Do we have models to deal with those situations Several models are testet in a Norwegian catchment SWAT (water balance, nutrient and soil loss) –The SWAT model has also been applied in Norway as part of EuroHarp and Striver, two EU – projects (large scale) –The model is tested now in Skuterud DRAINMOD, developed at NCSU (Skaggs) simulating subsurface drainage/surface runoff/nitrogen dynamics HBV – model (hydrology) INCA – model (hydrology, nutrient dynamics) SOIL/SOIL_NO and COUP (hydrology,nitrogen); have been tested (developed by SLU) WEPP (Water erosion prediction model) tested on small plots
IS ice too cold for non – Scandinavian models Johannes Deelstra and Sigrun H. Kværnø Based partly on a presentation we had focussing on the winter season and nutrient and soil loss during that period, results of EuroHarp project (EU)
What is so special with a winter The winter is the coldest season of the year and for most meteorological purposes is taken to include December, January, and February in the Northern Hemisphere. Air temperatures below 0 o C Precipitation as snow Water turns into ice Slippery roads, traffic problems, accidents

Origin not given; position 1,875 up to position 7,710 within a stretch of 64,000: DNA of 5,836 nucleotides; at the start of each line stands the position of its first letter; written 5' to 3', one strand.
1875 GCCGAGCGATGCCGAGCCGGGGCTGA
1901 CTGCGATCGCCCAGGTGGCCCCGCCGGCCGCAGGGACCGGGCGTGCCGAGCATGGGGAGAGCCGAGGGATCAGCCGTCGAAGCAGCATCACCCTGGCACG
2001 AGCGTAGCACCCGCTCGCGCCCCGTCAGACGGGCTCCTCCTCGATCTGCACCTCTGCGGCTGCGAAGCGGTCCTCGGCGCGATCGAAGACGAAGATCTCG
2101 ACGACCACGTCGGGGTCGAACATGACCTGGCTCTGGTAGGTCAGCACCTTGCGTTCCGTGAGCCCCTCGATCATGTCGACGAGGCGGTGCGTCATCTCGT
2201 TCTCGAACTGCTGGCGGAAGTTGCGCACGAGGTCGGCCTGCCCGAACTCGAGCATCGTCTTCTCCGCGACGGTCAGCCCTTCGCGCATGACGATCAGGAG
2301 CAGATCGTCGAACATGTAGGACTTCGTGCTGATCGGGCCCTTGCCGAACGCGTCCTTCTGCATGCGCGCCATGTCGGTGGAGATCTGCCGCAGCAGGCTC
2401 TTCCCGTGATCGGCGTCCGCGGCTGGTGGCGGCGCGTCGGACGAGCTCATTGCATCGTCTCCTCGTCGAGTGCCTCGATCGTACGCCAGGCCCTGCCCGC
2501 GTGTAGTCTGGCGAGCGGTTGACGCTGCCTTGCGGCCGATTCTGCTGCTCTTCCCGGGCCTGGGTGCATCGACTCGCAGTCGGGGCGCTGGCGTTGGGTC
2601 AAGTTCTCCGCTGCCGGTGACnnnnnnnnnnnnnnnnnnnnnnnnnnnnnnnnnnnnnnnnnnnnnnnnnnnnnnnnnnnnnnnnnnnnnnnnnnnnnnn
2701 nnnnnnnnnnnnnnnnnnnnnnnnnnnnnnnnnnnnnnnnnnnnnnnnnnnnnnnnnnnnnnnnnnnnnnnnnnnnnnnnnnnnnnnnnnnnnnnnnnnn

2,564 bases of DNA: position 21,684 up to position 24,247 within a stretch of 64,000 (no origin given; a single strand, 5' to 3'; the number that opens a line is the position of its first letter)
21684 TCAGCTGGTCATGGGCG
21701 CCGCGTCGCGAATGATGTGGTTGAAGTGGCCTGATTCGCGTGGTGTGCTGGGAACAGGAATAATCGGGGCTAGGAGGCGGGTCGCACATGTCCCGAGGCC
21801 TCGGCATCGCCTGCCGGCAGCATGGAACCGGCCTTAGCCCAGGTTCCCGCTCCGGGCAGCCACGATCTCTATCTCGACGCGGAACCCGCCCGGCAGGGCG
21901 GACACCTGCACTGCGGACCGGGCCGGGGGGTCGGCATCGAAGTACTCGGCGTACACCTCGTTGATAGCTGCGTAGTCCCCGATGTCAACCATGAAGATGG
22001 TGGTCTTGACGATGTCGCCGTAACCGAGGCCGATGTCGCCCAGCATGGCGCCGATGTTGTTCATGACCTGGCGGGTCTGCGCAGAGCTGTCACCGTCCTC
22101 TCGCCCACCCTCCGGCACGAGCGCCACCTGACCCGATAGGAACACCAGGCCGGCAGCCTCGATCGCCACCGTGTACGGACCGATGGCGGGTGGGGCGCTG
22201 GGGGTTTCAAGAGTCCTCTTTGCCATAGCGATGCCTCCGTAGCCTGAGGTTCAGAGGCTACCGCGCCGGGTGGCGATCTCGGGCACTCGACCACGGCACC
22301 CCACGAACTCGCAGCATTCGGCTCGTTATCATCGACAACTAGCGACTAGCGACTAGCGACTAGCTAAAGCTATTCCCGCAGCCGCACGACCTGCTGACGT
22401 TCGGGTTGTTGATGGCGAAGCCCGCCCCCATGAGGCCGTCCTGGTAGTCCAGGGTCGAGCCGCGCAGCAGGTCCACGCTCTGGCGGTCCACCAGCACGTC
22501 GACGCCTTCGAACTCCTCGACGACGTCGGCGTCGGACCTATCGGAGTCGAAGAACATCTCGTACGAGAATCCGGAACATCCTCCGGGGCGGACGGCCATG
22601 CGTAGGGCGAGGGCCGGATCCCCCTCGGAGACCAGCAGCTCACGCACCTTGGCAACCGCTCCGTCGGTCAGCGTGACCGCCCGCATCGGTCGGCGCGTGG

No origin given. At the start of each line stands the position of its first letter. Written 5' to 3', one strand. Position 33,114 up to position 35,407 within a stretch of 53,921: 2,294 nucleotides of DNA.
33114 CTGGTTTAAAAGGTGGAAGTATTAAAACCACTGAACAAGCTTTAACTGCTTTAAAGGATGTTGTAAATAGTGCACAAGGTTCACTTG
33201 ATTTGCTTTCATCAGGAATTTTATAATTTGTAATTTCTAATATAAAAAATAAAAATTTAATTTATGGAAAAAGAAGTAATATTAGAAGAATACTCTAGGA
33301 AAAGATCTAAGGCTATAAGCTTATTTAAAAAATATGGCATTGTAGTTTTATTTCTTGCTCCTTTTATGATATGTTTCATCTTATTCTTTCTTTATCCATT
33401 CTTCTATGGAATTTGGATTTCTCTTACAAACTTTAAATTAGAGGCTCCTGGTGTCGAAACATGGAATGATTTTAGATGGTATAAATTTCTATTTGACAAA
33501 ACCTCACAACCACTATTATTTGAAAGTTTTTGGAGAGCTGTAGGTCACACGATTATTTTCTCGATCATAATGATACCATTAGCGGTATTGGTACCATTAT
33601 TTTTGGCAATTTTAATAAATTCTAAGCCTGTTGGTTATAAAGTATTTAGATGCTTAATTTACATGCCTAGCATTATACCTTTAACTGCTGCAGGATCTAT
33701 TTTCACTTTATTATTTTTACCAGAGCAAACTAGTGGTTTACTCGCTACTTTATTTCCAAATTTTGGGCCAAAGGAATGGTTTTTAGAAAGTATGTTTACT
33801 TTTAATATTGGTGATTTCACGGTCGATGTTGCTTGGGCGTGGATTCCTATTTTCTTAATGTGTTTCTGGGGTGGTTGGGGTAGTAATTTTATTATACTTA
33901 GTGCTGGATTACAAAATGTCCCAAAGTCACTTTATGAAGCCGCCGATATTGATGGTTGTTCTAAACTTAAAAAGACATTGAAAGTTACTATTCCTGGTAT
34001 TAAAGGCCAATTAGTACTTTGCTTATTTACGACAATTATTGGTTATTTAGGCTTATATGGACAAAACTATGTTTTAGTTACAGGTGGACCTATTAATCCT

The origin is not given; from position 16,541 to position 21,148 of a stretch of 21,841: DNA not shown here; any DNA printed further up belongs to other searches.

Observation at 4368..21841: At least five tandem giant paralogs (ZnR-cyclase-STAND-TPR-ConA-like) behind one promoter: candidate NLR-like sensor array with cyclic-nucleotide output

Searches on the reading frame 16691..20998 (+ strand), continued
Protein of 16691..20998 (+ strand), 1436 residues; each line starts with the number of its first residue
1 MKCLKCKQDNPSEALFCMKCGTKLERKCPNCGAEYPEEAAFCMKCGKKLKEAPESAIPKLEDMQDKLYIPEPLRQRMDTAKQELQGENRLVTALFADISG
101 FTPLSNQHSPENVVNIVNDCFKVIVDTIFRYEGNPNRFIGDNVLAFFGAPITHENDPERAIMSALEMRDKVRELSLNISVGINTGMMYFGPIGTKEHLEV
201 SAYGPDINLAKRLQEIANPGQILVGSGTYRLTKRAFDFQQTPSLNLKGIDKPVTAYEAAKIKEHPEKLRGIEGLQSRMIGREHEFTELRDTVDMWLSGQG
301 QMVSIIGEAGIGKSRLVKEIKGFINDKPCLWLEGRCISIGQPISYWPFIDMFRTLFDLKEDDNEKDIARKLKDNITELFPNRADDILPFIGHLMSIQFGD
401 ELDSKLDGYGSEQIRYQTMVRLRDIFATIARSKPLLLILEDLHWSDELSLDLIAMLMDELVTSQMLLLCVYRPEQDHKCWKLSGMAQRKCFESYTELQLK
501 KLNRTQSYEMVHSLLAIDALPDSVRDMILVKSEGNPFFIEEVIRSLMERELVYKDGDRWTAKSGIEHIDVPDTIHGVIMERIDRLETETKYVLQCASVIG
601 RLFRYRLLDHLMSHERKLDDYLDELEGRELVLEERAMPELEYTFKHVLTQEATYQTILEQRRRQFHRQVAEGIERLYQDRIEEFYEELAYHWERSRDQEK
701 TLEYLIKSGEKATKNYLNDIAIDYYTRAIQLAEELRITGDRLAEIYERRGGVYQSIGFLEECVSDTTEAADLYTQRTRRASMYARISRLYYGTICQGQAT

Characteristics of Nordic winter Winter season - the time period between the first and last day with an average daily temperature below zero. Often characterised by several freeze/thaw cycles
Infiltration and frozen soils, is there any, and how to measure Skuterud catchment 2001/2002 TDR equipment liquid water content Neutron scattering total water content
Infiltration and frozen soils, is there any, and how to measure Skuterud catchment 2001/2002
Infiltration and frozen soils, is there any and how to measure Infiltration tests in frozen soils, Vandsemb catchment (2002) Excavation in May 2002
Infiltration and frozen soils, is there any and how to measure Infiltration tests in frozen soils, Vandsemb catchment (2002)
Infiltration and frozen soils ―>latent heat of freezing Water, when freezing releases heat, latent heat of freezing. This know property is used in frost protection The effects of not including the latent heat of freezing in the simulation leads to errors in simulated frost depth.
The effect of latent heat on soil frost development Season 2000 - 2001 Season 2002 - 2003
The effect of snow on soil frost development Season 2002 - 2003 Season 2000 - 2001